Turns out there may have been a third Texas official who had more than a little to do with the state's recently failed attempt to purge about 100,000 people from its voter rolls.
According to emails made public Tuesday and first brought to light by San Antonio Express-News reporter Guillermo Contreras, Texas Gov. Greg Abbott pushed for an investigation of potential noncitizens voting in mass numbers in Texas during the summer of 2018.
The emails document 46 pages of back-and-forth between the Texas Secretary of State's Office, the Texas Department of Public Safety and the Abbott's office about how the now-infamous list of Texas registered voters who might not be citizens could be compiled.
“The Governor is interested in getting this information as soon as possible,” wrote Amanda Arriaga, the director of the DPS' driver's license division in an Aug. 27 email.
Later the same day, another DPS official, John Crawford, indicated that compiling the data was a priority for the governor.
“We delivered this information earlier in the year, and we have an urgent request from the Governor’s Office to do it again,” Crawford wrote.
Abbott's office did not respond to a request for comment from the Observer on Tuesday afternoon. Abbott spokesman John Wittman denied that his boss leaned on DPS for the voter data to the Austin American-Statesman , however.
“This is patently false,” Wittman told the Statesman. “Neither the governor nor the governor’s office gave a directive to initiate this process.”
Once Abbott-appointed Secretary of State David Whitley's office was able to get what it felt was sufficient data, it sent out a voter advisory in late January, asking voter registrars around the state to look into a list of more than 95,000 names of potential noncitizen voters.
As quickly as the advisory and its accompanying press releases from Whitley and Texas Attorney General Ken Paxton went out, doubts began to grow about the validity of the secretary of state's list.
By the time Whitley testified to a Texas Senate committee hearing called to discuss his nomination two weeks after he issued his advisory, his claims about rampant voter fraud had largely been debunked by news outlets around the state. His own office even quietly called multiple counties to admit that thousands of names included on a list of potential noncitizens sent to the counties shouldn't have been there in the first place.
Rather than taking responsibility for his screw-up, Whitley blamed the Texas Department of Public Safety, the agency from which he'd obtained the data he used to compile his list. When Dallas state Sen. Royce West asked the secretary of state about potential voter suppression, Whitley was evasive.
"Are you familiar with the concept of voter suppression?" West asked Whitley.
"Anecdotally, I've heard voter suppression talked about," Whitley replied.
"Do you believe that the wording of your press statement could intimidate people not to vote?" West asked.
"I've understood, senator, that that's been said about the press release, and I think that, looking back, if there's anything I could change about how this process has worked, I would include more substantive data and information from our elections advisory," Whitley said.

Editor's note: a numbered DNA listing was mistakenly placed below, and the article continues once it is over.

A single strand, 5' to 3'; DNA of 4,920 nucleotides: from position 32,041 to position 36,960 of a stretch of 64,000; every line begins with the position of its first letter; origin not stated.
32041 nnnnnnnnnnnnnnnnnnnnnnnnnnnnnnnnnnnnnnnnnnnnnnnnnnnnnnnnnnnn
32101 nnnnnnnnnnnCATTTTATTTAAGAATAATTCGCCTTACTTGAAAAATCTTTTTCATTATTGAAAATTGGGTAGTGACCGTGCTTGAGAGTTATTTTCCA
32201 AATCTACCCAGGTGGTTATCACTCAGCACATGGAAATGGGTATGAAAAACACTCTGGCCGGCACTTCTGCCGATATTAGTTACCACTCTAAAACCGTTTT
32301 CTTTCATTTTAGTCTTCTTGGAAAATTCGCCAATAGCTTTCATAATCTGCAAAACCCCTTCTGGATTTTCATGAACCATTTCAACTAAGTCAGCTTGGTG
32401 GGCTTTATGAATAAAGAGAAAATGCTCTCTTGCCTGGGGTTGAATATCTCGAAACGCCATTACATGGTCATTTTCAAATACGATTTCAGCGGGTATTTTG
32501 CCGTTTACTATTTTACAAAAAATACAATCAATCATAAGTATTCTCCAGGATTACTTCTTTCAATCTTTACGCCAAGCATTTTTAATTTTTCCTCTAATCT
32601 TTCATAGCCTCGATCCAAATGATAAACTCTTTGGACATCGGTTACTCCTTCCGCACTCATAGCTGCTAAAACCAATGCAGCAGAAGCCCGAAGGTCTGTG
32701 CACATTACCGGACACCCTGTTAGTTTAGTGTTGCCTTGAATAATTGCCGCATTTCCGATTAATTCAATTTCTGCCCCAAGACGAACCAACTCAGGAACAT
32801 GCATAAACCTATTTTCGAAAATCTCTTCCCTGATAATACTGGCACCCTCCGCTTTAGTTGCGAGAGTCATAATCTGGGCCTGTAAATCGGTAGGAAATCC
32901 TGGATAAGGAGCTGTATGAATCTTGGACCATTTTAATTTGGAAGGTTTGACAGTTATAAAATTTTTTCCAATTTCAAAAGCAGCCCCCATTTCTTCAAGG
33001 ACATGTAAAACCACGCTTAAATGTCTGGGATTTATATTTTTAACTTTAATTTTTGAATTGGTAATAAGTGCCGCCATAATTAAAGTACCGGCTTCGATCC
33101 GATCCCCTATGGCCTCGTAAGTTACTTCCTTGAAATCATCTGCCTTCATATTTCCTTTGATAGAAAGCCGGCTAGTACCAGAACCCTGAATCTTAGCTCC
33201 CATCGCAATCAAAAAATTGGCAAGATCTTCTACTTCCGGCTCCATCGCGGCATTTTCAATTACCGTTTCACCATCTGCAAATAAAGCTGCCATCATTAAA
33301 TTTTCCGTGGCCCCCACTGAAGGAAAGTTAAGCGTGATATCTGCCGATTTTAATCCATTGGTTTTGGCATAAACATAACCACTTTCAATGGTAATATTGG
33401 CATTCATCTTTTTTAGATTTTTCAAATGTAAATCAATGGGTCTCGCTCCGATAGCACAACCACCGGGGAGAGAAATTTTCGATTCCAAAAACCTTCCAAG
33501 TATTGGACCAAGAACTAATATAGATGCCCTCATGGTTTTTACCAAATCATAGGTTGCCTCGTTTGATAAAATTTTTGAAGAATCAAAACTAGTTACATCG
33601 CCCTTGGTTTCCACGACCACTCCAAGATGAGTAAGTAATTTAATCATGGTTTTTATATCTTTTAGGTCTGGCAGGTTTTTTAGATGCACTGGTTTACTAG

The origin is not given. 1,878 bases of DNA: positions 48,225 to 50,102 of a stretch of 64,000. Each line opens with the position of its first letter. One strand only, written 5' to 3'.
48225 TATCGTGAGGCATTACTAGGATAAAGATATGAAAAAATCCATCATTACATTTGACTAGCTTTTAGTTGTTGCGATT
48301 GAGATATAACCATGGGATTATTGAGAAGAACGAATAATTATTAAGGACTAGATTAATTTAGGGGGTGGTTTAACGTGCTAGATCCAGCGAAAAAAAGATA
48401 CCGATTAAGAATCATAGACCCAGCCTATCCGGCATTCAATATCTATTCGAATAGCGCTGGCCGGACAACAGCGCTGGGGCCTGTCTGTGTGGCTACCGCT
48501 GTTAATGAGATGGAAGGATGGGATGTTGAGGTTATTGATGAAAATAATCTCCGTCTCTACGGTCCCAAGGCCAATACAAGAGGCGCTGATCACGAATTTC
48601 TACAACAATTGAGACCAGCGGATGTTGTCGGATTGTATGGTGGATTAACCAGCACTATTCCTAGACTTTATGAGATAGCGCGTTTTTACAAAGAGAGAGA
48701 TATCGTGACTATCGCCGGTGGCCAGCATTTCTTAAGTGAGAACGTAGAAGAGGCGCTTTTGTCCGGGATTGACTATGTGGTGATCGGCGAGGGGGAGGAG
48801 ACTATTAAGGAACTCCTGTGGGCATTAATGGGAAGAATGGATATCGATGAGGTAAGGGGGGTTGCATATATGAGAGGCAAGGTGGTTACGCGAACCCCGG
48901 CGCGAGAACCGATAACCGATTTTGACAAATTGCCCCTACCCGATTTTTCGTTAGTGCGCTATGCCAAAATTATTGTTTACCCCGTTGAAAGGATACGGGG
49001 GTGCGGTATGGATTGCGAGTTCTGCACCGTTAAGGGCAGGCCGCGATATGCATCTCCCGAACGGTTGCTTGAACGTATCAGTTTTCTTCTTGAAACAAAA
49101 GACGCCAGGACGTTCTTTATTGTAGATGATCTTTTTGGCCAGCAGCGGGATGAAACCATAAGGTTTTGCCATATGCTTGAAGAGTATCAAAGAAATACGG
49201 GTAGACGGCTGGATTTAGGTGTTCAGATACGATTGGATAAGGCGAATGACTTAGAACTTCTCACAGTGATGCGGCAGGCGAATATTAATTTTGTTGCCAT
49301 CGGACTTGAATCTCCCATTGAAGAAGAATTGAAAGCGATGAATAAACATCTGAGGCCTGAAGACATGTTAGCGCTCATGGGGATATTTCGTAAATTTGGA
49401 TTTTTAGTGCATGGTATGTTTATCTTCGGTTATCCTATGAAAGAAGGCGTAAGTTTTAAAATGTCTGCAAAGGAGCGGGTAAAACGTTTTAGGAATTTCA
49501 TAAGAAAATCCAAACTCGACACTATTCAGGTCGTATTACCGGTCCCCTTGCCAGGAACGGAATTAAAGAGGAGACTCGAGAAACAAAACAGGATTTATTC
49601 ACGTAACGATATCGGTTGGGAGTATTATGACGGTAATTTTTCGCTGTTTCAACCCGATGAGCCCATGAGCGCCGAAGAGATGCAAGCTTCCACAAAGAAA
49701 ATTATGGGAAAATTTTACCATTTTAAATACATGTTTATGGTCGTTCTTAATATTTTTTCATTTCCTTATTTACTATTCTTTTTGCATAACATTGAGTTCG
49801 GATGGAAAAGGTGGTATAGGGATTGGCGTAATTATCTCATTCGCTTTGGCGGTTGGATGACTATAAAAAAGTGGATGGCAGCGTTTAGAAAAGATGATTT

Both the press release and the elections advisory Whitley issued were littered with inaccuracies about the number of people who might be improperly registered in Texas, as well as how many of those people might have cast ballots.
Upon further questioning from West, Whitley refused to say how he defined voter suppression, telling the long-serving senator that it was irrelevant.
"You're the secretary of state, sir, and it's relevant to whether I'm going to vote for your confirmation," West shot back.
Whitley never answered the question.
"I think ensuring accurate voter rolls actually encourages participation," Whitley said, after telling West that "anecdotally" he's heard that voter suppression discourages people from voting.
Voting rights groups filed several lawsuits against the state, eventually leading to an agreement that required Texas not to use the list Abbott pushed DPS so hard for, not to challenge any voter registrations and to pay the plaintiffs' $450,000 in attorney's fees.
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The emails released Tuesday are part of the discovery process in one of those suits.
"CLC released these public documents received during litigation in the interest of transparency. One of the things these documents show is that as early as August 2018, the Governor's office was prioritizing the botched voter purge program that ended with our settlement this spring," said Mark Gaber, director of trial litigation at the Campaign Legal Center.
Luis Vera, the national general counsel for the League of United Latin American Citizens, which helped the Campaign Legal Center argue the case against the attempted purge in court, said the emails show how deeply the governor was involved in the process.
“The bottom line is this was the governor’s program,” he told the Express-News' Contreras. “He threw Whitley and the DPS secretary under the bus. All along it was the governor pushing for (the program).”